From a news story in today's issue of Science:
A new study finds little evidence for leaks in the U.S. pipeline for producing native-born scientists except for a steep drop in the percentage of the highest performing students taking science and engineering jobs. The findings suggest that the United States risks losing its economic competitiveness not because of a work force inadequately trained in science, as conventional wisdom holds, but because of a lack of social and economic incentives to pursue careers in science and technology.
The reason for this is supposedly the lucrative finance profession drawing away top talent. This is something supported by the numbers in various studies of choice of undergraduate major. But better incentives in a non-science field is only part of the problem. STEM careers don't just lack incentives; there are strong disincentives. But some people still don't have a clue:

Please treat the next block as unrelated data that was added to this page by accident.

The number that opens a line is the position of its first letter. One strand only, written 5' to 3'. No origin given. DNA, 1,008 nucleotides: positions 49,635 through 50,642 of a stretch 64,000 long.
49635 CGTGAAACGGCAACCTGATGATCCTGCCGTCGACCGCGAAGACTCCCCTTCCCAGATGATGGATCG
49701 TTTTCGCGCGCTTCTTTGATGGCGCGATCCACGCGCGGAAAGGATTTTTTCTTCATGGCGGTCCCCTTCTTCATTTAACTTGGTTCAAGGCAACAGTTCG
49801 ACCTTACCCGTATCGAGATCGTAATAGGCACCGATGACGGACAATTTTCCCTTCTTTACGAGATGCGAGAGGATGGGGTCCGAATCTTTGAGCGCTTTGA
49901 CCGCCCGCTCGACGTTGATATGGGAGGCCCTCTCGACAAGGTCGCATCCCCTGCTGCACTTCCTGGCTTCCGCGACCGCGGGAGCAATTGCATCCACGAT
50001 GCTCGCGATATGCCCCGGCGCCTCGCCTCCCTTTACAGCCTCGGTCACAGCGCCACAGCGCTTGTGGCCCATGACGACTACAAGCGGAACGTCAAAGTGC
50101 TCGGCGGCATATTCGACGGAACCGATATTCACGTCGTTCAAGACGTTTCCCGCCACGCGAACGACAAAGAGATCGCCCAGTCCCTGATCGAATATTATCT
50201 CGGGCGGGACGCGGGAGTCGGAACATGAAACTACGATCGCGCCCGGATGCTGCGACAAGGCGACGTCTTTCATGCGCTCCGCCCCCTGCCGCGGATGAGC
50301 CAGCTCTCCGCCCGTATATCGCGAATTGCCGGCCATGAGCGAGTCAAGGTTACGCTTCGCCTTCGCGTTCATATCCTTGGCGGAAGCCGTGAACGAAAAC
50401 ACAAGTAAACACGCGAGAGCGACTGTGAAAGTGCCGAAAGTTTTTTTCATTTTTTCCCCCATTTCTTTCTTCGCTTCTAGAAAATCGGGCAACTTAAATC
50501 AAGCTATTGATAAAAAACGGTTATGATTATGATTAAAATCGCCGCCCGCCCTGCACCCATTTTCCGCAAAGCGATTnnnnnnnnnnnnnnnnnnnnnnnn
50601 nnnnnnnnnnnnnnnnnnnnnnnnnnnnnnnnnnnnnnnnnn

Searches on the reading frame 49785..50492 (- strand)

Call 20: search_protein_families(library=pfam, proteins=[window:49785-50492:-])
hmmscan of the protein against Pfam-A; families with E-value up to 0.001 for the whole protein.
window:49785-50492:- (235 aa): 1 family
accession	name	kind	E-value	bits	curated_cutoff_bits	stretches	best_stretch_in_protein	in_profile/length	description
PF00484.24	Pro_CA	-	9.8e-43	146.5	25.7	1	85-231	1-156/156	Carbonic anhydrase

Lisa Frehill, executive director of the Commission on Professionals in Science and Technology, thinks the key to keeping talented STEM majors in science is to emphasize the opportunities that exist to solve society's problems. "Really good people will be less concerned about money if they can do work that is meaningful to them," she says.
Being unconcerned about money is great until you reach your 4th or 5th year of your postdoc, in your 30's, with kids, no retirement savings, and a salary that doesn't meet your monthly expenses. Selling science better is not going to fix the problem. Read the feed: